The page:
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God's Word on Sunday: Reflecting on past paves way for renewal

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  • March 7, 2021

Fourth Sunday of Lent, March 14 (Year B) 2 Chronicles 36:14-17a, 19-23; Psalm 137; Ephesians 2:4-10; John 3:14-21

There is a pattern that is often repeated in the narratives of the Old Testament. The people of God fall into sin that is marked by idolatry, corruption and injustice. God sends prophets to warn them and turn their hearts back to the Lord. The warnings are usually ignored and then followed by disaster for the nation, usually at the hands of an oppressor.

But the story does not end there — eventually the people are healed and forgiven and are able to make a fresh beginning. This pattern is repeated in nations and societies today, as well as in the lives of individuals. God never abandons us, but there are times when we have to learn lessons the hard way. Negative behaviour and thought patterns must be wiped clean so that purification and renewal can take place.

In 1 and 2 Chronicles, the various disasters that befell Israel were tied to evil actions on the part of the kings, religious leadership and the people. The work ends with a brief description of the destruction of Jerusalem and the Temple in 586 B.C., followed by the exile in Babylon. Blame is laid before all, especially for their contempt towards the many prophets that had been sent to warn them.

The work ends on a note of hope: In 539 B.C., Cyrus the Persian conquered the Babylonians and soon after decreed that the Israelites could return to their land. The exile had prompted many of the captive people to reflect on their history and the causes for the disaster. They would return and try to reconstruct a way of life and worship that was only a dim memory for many of them.

But most of all, this was the period when the Old Testament as we know it was written. There was great hope that the re-interpretation of their history and recommitment to the Law would prevent them from making the same mistakes again. Unfortunately, it was not to be and the pattern continued.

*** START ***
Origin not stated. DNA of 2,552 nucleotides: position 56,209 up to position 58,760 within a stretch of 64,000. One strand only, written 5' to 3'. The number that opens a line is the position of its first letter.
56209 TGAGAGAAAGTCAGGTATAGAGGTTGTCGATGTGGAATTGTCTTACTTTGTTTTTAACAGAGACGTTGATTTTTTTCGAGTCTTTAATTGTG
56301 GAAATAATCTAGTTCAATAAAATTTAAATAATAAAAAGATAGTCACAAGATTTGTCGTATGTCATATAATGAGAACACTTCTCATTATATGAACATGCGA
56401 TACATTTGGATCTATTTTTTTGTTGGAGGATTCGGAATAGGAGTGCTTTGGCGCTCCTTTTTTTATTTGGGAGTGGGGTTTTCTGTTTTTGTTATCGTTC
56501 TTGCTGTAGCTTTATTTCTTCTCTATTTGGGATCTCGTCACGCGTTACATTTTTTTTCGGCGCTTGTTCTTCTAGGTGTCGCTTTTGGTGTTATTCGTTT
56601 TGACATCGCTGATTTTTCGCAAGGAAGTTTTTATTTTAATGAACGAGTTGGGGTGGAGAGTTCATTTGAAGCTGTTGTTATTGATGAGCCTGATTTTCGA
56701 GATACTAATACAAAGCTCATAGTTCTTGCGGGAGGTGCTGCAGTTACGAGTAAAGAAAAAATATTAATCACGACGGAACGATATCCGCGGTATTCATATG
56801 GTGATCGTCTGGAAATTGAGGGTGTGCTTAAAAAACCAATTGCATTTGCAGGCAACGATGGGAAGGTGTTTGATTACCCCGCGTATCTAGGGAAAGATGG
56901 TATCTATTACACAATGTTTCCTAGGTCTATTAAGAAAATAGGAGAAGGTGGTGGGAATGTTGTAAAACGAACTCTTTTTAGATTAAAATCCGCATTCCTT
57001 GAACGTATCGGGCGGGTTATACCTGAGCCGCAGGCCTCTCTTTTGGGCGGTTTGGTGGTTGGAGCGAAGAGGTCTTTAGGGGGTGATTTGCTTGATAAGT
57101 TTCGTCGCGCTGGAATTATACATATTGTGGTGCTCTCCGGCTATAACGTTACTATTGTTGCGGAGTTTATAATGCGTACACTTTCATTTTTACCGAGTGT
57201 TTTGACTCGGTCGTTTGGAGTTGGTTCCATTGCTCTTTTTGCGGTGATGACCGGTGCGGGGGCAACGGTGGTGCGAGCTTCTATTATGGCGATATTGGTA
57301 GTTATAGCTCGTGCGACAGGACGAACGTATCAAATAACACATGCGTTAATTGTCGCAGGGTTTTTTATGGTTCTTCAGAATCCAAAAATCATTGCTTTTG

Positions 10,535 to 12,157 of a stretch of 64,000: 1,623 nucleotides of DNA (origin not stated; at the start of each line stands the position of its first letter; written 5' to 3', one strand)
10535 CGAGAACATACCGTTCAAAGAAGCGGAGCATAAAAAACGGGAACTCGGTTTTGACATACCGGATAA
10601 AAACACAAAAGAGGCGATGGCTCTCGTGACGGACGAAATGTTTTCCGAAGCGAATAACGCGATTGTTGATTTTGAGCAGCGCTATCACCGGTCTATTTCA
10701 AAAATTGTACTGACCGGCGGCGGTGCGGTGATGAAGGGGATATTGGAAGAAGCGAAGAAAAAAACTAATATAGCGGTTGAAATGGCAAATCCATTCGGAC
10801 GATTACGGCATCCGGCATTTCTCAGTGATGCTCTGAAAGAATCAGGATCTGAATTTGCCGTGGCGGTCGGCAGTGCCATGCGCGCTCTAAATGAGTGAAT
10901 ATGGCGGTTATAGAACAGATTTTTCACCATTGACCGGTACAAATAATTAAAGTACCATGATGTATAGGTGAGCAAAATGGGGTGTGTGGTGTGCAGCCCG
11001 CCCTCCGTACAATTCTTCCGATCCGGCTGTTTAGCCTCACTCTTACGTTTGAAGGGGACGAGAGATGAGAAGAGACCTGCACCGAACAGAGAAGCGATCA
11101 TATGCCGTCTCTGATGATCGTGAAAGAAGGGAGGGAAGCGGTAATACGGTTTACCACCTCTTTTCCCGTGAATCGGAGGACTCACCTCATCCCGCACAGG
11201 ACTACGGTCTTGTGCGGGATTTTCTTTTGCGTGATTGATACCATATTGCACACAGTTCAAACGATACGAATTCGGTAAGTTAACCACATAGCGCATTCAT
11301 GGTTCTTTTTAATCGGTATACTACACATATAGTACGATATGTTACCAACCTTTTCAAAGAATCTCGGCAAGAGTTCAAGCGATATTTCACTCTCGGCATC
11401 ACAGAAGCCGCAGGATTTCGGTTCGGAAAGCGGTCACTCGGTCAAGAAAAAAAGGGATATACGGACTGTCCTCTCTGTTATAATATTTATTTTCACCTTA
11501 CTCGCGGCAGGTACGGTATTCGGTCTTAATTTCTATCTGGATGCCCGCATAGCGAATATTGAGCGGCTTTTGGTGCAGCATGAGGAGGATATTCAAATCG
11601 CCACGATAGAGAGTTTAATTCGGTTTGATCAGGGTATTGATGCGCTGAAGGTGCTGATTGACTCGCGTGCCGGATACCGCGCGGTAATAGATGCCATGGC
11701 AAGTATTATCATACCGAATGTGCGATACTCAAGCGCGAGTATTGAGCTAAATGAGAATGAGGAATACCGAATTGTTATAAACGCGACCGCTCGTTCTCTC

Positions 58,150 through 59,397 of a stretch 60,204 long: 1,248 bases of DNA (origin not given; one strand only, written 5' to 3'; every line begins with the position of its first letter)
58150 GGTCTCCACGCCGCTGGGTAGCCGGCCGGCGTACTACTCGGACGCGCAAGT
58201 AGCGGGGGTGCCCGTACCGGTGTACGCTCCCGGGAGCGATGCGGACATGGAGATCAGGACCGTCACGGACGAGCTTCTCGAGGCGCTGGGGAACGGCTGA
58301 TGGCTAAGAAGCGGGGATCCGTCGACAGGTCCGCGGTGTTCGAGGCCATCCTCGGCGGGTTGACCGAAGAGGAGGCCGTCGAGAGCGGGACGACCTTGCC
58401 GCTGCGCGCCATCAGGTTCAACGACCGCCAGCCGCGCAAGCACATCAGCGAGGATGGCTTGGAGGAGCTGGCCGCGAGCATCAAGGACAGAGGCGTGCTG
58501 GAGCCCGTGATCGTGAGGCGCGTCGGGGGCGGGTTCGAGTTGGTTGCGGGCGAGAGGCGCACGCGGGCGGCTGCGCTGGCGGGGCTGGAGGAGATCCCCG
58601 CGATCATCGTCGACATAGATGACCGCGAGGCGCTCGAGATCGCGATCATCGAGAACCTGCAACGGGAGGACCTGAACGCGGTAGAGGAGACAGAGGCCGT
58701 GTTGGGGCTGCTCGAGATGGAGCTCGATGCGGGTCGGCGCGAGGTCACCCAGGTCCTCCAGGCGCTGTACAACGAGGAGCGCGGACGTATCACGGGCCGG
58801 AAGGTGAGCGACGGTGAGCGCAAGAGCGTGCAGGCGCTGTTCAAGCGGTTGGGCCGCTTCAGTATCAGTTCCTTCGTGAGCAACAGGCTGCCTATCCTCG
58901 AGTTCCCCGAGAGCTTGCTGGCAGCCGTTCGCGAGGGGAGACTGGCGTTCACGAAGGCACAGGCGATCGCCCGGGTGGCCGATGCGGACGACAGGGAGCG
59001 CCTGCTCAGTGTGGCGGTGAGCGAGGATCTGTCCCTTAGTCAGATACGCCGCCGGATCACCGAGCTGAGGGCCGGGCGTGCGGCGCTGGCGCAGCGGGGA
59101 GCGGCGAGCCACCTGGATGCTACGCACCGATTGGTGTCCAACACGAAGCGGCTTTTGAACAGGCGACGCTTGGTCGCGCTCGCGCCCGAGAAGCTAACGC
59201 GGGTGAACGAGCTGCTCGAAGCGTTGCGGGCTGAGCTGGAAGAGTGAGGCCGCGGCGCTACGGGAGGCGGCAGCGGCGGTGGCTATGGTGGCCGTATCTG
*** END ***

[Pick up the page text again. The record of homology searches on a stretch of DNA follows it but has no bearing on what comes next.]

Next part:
People, institutions and nations always need to reflect fearlessly and honestly on their personal and collective histories. This reflection will rejoice in things done right, but not shrink from recognizing sinful actions and patterns of behaviour.

This is partly what is occurring now with the recognition of the portion of our heritage that is tainted with racism, mistreatment of Indigenous peoples and injustices towards minorities and vulnerable people. We can hope and pray that this will bring about a renewal for all concerned.

Ephesians reminds us that we have been renewed and transformed in Christ. Jesus died to revivify and transform us morally and spiritually. He was raised from the dead so that God could continue to grace and bless us through the centuries as humanity struggles to find the way back to God. The graces given to us by God are gifts, not something we earn or merit. The only proper response on our part should be gratitude and eagerness to share these blessings with others and to remain faithful.

It seems odd to portray Jesus as a serpent, but in the ancient world serpents were often viewed as symbols of wisdom and healing. The evangelist reached back into Israel’s history and repurposed the story of the bronze serpent that Moses raised on a pole to heal those bitten by venomous serpents (Numbers 21:6-9).

Raised high on the cross, Jesus would be the new source of healing and wisdom. All fixing their gaze on Him would live, for in John’s Gospel Jesus was the source of life to all who believe.

Neither the bronze serpent nor the image of the crucified Christ was magic. Both stand as a perpetual reminder to turn our hearts and minds heavenward. We turn from materiality and worldly ways to the treasures of Heaven.

Why would anyone hesitate to believe after such a promise? Jesus knew the answer: fear. Many prefer to find shelter in the shadows. Moving towards the light strips us of false security and illusions. The truth is too much for some.

We cannot lie to ourselves or others in the presence of perfect love, for it unmasks what we really are. That is the painful part, but the Lord also shows us what we can become and offers us healing and transformation.

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